driven to distraction

How many times have you had a great idea and filled with inspiration and momentum switched over to a productivity app or a post-it to jot it down only to be distracted mid-thought? This happens to me every single day.

I troll the Internet for advice on how to thwart distractions and sharpen my focus. The last time I Googled there were 25,000,000 search results to scroll through. 25 million! On just as many pages, I might add. Even Siri couldn’t provide an adequate estimate of time on how long it would take me to read all of it. Although there was a really great article on how to measure the distance of a light-year, I digress.

And, has this ever happened to you? You’re in the middle of writing this fantastic blog piece (literally, this one) and the processing unit on your Macbook starts to kvetch. You know what I’m talking about, the little rainbow pinwheel that seems to spin into infinity as all these thoughts run through your mind like a conveyor belt on overdrive. All the while your thumb typing a note on your phone as quickly as possible hoping to not miss a synapse of intelligence as you wait for the disk utility to run a diagnostic test. And you realize how bad it is when Force Quit is frozen.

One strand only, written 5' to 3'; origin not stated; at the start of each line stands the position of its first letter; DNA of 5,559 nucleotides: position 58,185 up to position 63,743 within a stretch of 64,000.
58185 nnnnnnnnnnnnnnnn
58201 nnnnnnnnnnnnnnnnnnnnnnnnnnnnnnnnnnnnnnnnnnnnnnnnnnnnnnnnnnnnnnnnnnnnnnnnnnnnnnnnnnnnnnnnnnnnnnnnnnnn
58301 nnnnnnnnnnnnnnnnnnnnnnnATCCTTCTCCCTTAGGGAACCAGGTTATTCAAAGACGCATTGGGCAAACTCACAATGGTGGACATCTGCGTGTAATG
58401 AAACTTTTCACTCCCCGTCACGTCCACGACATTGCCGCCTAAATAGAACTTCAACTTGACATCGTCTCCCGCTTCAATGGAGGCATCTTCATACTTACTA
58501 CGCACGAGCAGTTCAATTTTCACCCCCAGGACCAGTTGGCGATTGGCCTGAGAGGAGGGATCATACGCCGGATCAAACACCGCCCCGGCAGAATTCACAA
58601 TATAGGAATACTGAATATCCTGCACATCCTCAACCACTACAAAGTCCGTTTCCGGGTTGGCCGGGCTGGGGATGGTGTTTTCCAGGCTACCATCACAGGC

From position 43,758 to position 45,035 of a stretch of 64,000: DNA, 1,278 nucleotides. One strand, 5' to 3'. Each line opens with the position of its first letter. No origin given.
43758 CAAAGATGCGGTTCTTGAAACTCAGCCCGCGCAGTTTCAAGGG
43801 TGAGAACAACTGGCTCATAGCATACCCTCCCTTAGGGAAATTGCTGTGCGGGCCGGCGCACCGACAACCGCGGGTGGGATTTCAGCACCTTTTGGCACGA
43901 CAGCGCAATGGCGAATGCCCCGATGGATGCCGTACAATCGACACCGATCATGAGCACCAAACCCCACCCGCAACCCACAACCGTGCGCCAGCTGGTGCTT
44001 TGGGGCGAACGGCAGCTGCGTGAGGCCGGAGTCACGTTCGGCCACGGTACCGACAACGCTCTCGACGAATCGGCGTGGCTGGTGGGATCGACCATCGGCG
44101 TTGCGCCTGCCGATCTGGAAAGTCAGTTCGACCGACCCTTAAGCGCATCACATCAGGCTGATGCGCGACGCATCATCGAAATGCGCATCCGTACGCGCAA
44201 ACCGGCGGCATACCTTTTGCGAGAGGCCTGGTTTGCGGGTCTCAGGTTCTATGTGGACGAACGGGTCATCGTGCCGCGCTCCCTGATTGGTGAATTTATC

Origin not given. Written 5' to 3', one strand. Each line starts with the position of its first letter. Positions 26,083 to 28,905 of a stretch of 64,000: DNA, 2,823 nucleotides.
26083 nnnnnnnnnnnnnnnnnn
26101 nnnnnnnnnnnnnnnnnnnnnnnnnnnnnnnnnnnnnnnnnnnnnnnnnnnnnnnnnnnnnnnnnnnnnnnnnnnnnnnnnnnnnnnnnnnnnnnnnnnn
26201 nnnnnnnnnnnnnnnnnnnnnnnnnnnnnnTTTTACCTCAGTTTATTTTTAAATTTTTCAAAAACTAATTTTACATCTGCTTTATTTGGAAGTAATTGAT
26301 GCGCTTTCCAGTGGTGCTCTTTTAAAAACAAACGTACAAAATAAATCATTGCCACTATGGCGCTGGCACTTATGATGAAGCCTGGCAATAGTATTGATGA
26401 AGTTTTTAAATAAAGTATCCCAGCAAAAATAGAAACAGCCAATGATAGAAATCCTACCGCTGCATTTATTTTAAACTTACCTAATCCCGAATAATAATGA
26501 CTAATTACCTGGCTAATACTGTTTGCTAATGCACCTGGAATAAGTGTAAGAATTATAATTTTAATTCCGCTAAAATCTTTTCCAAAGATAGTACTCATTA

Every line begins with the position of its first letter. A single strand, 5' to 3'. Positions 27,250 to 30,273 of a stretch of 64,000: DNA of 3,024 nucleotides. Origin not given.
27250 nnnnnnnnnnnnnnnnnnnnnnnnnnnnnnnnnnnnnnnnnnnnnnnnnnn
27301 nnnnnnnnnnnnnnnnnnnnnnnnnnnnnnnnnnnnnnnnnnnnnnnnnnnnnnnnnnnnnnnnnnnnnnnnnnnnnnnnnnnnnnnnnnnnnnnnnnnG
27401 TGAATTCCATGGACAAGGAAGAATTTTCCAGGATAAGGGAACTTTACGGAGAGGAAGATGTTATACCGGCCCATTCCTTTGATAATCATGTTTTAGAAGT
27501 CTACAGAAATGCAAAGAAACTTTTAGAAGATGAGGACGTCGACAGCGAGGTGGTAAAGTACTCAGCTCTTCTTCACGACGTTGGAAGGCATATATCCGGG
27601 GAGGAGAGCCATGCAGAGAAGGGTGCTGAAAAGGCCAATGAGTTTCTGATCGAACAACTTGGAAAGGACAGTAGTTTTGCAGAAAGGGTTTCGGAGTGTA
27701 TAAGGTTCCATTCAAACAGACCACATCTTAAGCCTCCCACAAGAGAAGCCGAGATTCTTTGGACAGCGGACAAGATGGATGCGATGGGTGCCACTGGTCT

“You can always find a distraction if you’re looking for one.” — Tom Kite

Then finally, you’re back to it…uhm, if only you could remember what IT was. Just kidding! But seriously speaking nothing is safe from the distractions of living in a technologically connected world. Even as I’m typing a friend is texting me sending a symphony of sounds through the apartment because although I muted my computer, all my devices are connected, and well, you can figure out the rest.

The only time I can actually focus is when I’m on the mat with the soothing voice of the instructor, the repetition of breath and movement, and yes, even in the ambient noises of my fellow yogis grunting and sighing through the poses.

My yoga studio is a 2-minute walk from my apartment (and my home office). I make a conscious decision to leave my phone in its charger while I’m at class. This is my daily 90-minute technology-free zone. For some, that may seem like a huge chunk of time, and for others, it may not seem like much at all but any amount of time you consciously dedicate to yourself is a positive thing.

When you will yourself to focus, the things that matter most rise to the top of your priorities. When you will yourself to focus, you cultivate resistance to the distractions that may cross your path. When you will yourself to focus you realize you are the key to your own success.

It’s something I have to remind myself of every single day.


This piece originally posted on Medium. Photo Credit: (c) Andrea Preziotti, 2016.

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